The recent High Court case of Egon Zehnder Ltd v Mary Caroline Tillman has found that, although the reasonableness of a non-compete clause should be assessed at the time the contract is entered into, the parties’ expectations of future promotions should also be taken into account.
Mrs Tillman was initially hired by Egon Zehnder Ltd (EZ) as a consultant in 2004, at which point she signed an employment contract containing a 6 month non-compete clause. At the time she was recruited, Mrs Tillman was seen to be a “considerable prize” and given a starting salary and guaranteed bonus higher than normal.
Mrs Tillman was promoted unusually early in 2006, again in 2009, and by 2012 she was the Co-Global Head of the Financial Services Practice Group. However, she did not sign new contracts with each promotion and was consequently still employed under the terms of her original 2004 contract.
In January 2017, Mrs Tillman resigned and then notified EZ that she was going to work for a competitor from 1 May. EZ sought an injunction against Mrs Tillman, alleging that she was in breach of her non-compete clause which prevented her from joining a competitor until 30 July.
Mrs Tillman argued that the non-compete clause was unenforceable because it was wider than reasonably required for the protection of legitimate business interests. However, the High Court decided to uphold the restrictive covenant and granted an injunction against Mrs Tillman.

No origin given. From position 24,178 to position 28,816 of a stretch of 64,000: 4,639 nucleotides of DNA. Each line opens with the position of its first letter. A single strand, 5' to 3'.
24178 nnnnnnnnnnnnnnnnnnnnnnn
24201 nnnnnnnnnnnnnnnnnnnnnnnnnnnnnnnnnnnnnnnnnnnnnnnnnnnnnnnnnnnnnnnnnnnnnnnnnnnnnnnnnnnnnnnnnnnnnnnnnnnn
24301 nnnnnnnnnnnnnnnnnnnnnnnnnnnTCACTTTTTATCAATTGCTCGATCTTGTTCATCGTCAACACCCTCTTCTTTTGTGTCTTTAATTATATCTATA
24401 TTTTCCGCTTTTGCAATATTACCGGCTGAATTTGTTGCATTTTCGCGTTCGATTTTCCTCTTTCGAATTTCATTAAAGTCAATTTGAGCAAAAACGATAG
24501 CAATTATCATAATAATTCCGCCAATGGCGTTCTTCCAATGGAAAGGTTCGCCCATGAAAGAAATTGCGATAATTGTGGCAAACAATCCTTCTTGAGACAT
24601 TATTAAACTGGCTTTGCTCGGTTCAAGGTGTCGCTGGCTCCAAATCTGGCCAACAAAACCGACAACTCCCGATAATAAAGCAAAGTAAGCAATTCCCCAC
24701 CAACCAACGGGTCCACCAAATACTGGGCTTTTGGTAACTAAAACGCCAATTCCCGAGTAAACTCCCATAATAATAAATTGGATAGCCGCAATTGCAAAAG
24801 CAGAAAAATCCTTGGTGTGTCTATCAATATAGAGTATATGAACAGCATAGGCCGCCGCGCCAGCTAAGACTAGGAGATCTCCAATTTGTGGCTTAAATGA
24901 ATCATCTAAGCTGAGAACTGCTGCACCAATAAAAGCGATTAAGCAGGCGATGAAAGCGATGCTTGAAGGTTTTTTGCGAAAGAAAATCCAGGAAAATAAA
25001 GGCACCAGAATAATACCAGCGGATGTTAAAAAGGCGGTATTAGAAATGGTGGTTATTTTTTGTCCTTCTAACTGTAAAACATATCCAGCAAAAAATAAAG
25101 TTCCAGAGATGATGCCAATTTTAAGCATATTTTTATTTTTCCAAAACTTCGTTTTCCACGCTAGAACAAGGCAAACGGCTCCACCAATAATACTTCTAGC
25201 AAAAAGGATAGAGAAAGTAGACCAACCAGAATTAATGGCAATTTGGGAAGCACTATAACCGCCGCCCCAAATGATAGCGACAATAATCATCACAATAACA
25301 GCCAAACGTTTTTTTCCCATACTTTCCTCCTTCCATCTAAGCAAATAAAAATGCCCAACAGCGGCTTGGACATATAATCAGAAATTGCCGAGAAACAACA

The High Court held that the correct approach when assessing whether a covenant is reasonably necessary is to look at the employee’s status at the time the covenant was entered into. On this basis, the non-compete would not have been considered appropriate for a consultant role. However, the High Court further explained that consideration should also be given to what the parties anticipated Mrs Tillman’s prospects were in the future. Consequently, because it was within the contemplation of both parties in 2004 that Mrs Tillman would be rapidly promoted and that she would have more client engagement and involvement in strategic matters than was usual, the non-compete was justified.
Restrictive covenants are void for being restraints on trade unless they go no further than reasonably necessary to protect a legitimate business interest of the employer. The reasonableness of a particular covenant is assessed by the courts at the time it was entered into. Therefore, a restriction entered into by a junior employee which is reasonable after significant promotion will still fail if it was not reasonable when they signed up to it. In this case, the employer was successful because it could show that, at the date of the contract, the parties anticipated fast promotion for the employee and a greater engagement than would be usual for a junior employee with protectable interests (which did in fact occur). This meant the restriction was reasonable.
Although employers may sometimes be able to show this sort of expectation for a junior employee, it is safest to ensure that restrictions are tailored to the particular employee at the time they are signed and that, on promotion, employees are asked to sign up to new restrictions commensurate with their new status and engagement with protectable business interests.